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Residential Area Shop Emissions



In August 1991, U.S. Congressman Thomas Foglietta petitioned the Agency for Toxic Substances and Disease Registry (ATSDR) to conduct a health assessment or evaluation of a neighborhood in South Philadelphia [1]. A local community group had contacted the Congressman's office with health concerns regarding the air emissions from an estimated 53 auto body and auto repair shops within a six square block area (Figure 1).

Since receiving this petition, in an attempt to gather pertinent information, ATSDR Region III staff visited the area of concern on several occasions, frequently corresponded with members of the local community group, attended meetings with local health department officials, and corresponded with community residents, officials from state and federal health and environmental agencies, and two local physicians. In October 1993, ATSDR's Petition Screening Committee determined that preparation of a health consultation was an appropriate response to the petition [2].

The purpose of this health consultation was to determine, by a review of the existing information on air emissions and reported health problems in the area, whether the auto body shops are causing an increase in respiratory and other health problems in the community. ATSDR reviewed the air sampling data collected within and outside of one shop and concluded that the emissions likely would not result in concentrations of pollutants in outside air high enough to cause health problems. The air sampling data, however, are limited both in scope and in geographic area covered and ATSDR recommends further air sampling or air emissions modeling to more definitively rule out any community health hazard. ATSDR does not recommend a health study because of the low concentrations of the pollutants detected, the non-specific nature of several of the health symptoms reported, the lack of a known or suspected association between exposure to the air pollutants and several of the diseases or symptoms reported, and the small number of people reporting health problems.

ATSDR concludes that there is an indeterminant public health hazard associated with auto body shop emissions in the petition area. Based on general knowledge of shop operations and review of the existing AMS, EPA, and PADEP air screening and sampling information collected to date, it appears unlikely that the air emissions would cause adverse respiratory symptoms and other health problems in persons living nearby. The air sampling data, however, are limited and does not include data on polyisocyanates.

Figures are provided in Appendix A. Appendix B provides abbreviations for terms used throughout this document. A version of this health consultation was issued for public comment in January, 1995. A response to comments received during the public comment period appears in Appendix C. This health consultation has also been updated and revised as appropriate since the public comment version.


A. Description of Petition Area

The petition area is located approximately 1.5 miles south of the central business district of Philadelphia (Figure 1). The area is primarily row house residential (homes built circa early 1900s) but contains numerous commercial establishments interspersed between homes or located on street corners or along the larger streets within the area. The commercial establishments are those typical of inner-city residential areas in large U.S. East Coast cities (e.g. gas stations, grocery stores, sandwich shops, dry cleaners, small retail shops, auto body/repair shops). A few light industrial operations lie within the petition area along the northern border. Philadelphia's large oil refineries are located roughly 1.5 miles to the southwest.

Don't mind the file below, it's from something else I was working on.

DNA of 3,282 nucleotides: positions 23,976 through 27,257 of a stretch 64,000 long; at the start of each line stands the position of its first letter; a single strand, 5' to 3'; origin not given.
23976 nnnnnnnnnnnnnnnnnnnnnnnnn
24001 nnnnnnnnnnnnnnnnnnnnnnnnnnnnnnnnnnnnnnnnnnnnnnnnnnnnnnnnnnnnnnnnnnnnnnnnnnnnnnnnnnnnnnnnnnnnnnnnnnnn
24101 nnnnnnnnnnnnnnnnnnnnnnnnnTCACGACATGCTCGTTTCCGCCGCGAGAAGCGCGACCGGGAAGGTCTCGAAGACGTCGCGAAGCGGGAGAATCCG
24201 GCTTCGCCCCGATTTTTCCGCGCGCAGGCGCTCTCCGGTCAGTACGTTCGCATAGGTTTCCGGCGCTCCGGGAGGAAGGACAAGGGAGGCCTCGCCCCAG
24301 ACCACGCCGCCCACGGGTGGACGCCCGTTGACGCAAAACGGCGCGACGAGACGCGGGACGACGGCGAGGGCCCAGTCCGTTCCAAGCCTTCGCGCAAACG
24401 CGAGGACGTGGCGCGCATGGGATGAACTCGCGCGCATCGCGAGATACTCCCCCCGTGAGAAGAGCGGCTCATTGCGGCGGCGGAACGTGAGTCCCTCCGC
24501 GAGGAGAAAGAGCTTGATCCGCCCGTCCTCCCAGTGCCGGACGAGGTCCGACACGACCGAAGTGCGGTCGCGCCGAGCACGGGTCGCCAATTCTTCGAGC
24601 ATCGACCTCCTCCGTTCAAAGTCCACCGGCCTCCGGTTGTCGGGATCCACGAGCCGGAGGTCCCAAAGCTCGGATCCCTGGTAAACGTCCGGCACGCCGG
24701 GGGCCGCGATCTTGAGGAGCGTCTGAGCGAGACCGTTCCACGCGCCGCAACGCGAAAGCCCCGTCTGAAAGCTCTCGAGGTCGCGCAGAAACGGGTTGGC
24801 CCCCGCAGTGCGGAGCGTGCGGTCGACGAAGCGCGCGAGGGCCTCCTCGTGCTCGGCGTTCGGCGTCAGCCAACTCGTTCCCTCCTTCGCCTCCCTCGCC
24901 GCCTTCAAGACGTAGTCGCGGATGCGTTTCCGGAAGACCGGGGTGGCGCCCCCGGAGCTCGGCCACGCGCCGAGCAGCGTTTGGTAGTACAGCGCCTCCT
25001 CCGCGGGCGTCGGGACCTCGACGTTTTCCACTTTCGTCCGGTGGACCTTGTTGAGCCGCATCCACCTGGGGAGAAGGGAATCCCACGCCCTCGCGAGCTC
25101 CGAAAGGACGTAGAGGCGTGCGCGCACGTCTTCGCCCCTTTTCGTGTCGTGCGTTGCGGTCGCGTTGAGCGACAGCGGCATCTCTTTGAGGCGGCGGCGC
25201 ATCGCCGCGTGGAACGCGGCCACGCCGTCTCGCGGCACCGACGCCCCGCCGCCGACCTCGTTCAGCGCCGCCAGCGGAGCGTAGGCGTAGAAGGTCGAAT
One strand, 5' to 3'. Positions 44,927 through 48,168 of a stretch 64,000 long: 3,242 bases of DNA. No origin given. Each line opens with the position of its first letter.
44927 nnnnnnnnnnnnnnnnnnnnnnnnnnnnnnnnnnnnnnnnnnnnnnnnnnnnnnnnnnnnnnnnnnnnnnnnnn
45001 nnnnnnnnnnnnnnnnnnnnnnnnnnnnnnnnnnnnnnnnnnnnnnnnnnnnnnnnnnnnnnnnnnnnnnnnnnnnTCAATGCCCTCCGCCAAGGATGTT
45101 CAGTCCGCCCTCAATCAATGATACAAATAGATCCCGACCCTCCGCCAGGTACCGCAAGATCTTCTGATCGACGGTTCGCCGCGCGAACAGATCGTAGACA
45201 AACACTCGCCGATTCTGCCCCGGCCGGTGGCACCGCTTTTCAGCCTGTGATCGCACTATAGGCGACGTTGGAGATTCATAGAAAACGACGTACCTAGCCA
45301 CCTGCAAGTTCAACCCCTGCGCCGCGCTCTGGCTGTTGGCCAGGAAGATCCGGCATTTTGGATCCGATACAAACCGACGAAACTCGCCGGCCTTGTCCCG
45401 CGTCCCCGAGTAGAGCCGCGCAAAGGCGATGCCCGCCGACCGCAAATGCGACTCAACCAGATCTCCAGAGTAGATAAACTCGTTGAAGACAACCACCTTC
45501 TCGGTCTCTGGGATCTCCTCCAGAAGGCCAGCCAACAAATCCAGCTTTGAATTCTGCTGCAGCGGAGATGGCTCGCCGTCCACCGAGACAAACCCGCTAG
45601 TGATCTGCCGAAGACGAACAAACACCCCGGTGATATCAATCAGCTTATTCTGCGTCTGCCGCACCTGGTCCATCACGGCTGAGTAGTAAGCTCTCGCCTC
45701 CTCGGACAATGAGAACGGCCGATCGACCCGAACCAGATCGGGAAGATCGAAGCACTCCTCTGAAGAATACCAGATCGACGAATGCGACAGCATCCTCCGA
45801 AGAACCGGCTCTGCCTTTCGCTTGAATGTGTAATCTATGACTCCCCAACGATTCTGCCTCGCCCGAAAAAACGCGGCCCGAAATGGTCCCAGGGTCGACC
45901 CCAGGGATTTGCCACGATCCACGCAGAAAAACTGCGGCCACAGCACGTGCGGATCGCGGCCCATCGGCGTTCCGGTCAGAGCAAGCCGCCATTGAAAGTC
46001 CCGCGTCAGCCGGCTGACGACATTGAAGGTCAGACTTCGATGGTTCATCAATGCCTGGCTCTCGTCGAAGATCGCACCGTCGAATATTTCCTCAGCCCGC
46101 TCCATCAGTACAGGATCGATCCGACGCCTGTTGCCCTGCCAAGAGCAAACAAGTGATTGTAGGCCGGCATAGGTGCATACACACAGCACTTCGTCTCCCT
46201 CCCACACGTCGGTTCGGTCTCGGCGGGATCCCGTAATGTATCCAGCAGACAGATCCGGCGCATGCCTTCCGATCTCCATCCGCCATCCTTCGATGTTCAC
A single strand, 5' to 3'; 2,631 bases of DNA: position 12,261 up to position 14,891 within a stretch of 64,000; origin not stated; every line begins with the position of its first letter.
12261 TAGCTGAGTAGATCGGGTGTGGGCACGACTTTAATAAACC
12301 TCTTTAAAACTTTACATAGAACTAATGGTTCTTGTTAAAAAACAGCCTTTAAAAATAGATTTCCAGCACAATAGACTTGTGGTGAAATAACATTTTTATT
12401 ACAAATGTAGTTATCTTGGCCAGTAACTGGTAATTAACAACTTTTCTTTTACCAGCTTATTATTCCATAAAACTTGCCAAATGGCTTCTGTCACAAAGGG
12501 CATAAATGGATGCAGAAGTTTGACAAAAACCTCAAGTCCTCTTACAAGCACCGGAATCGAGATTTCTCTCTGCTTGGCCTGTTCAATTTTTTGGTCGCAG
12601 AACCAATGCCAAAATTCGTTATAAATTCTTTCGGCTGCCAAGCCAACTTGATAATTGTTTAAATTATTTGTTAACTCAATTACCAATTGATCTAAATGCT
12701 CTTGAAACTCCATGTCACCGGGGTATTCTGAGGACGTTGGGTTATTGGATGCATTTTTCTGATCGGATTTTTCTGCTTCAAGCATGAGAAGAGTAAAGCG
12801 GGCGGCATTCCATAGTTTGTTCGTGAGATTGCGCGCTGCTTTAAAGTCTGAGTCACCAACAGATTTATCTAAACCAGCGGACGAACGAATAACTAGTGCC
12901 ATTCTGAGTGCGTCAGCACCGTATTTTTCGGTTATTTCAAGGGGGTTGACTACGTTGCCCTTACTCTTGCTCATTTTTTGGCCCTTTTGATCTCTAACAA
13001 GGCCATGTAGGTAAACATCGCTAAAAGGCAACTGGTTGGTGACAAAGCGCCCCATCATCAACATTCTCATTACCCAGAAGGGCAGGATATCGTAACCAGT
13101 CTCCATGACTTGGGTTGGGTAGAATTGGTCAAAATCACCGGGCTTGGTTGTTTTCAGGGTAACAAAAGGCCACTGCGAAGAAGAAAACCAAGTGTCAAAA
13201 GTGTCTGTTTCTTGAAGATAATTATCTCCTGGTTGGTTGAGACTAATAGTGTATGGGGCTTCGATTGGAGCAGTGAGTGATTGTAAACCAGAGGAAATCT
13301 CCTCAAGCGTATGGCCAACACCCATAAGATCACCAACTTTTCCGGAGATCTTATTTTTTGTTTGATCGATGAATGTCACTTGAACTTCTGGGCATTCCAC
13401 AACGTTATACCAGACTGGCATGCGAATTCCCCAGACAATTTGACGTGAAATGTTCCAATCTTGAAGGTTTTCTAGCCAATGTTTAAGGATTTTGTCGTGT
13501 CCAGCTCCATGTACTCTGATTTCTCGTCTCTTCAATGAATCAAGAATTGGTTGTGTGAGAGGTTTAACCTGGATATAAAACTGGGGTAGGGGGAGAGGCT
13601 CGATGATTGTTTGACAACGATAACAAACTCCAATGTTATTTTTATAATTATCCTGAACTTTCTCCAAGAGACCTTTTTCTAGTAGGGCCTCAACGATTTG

The petition cites the existence of "no less than 53 auto body or repair shops in a six square block area." Although a complete shop-by-shop inspection had not been performed by the community group or regulatory or public health personnel at the time of the petition, a review of the shop names identified by the local community group indicates that 24 of the shops are in the auto repair business, 18 are in the auto painting or body repair business, and 11 are involved in miscellaneous auto-related sales [3]. Several more auto body/repair operations may exist in the area but were not identified (small shops may fail to register with the local licensing agency or decline to advertise for business).

Long-term air monitoring data exist for selected locations in the Philadelphia area only for the National Ambient Air Quality Standard (NAAQS) pollutants: ozone, carbon monoxide, sulfur dioxide, nitrogen dioxide, particulate matter, and lead. Like many urban areas nationwide, the five-county metropolitan area which includes Philadelphia has been routinely classified by the U.S. Environmental Protection Agency (EPA) as a nonattainment area for ozone and, until recently, carbon monoxide. In the last ten years, average carbon monoxide levels for the metropolitan area have declined significantly; average ozone levels do not show a significant trend over this period. To put this information in some perspective, in January of 1998, 59 geographic areas of the United States were classified by EPA as nonattainment areas for ozone, and 29 areas were classified as nonattainment areas for carbon monoxide [4].

B. Community Concerns

Significant community health and nuisance concerns regarding auto body/repair shop emissions first surfaced in June of 1990. The majority of the concerns have been expressed by members of a local community group known as the South Philadelphia Environmental Action Coalition (SPEAC) and have focused on one to three shops near a member's home. However, concerns are not confined to the three shops. Following is a timeline of significant community actions and the concurrent response by regulatory or health officials: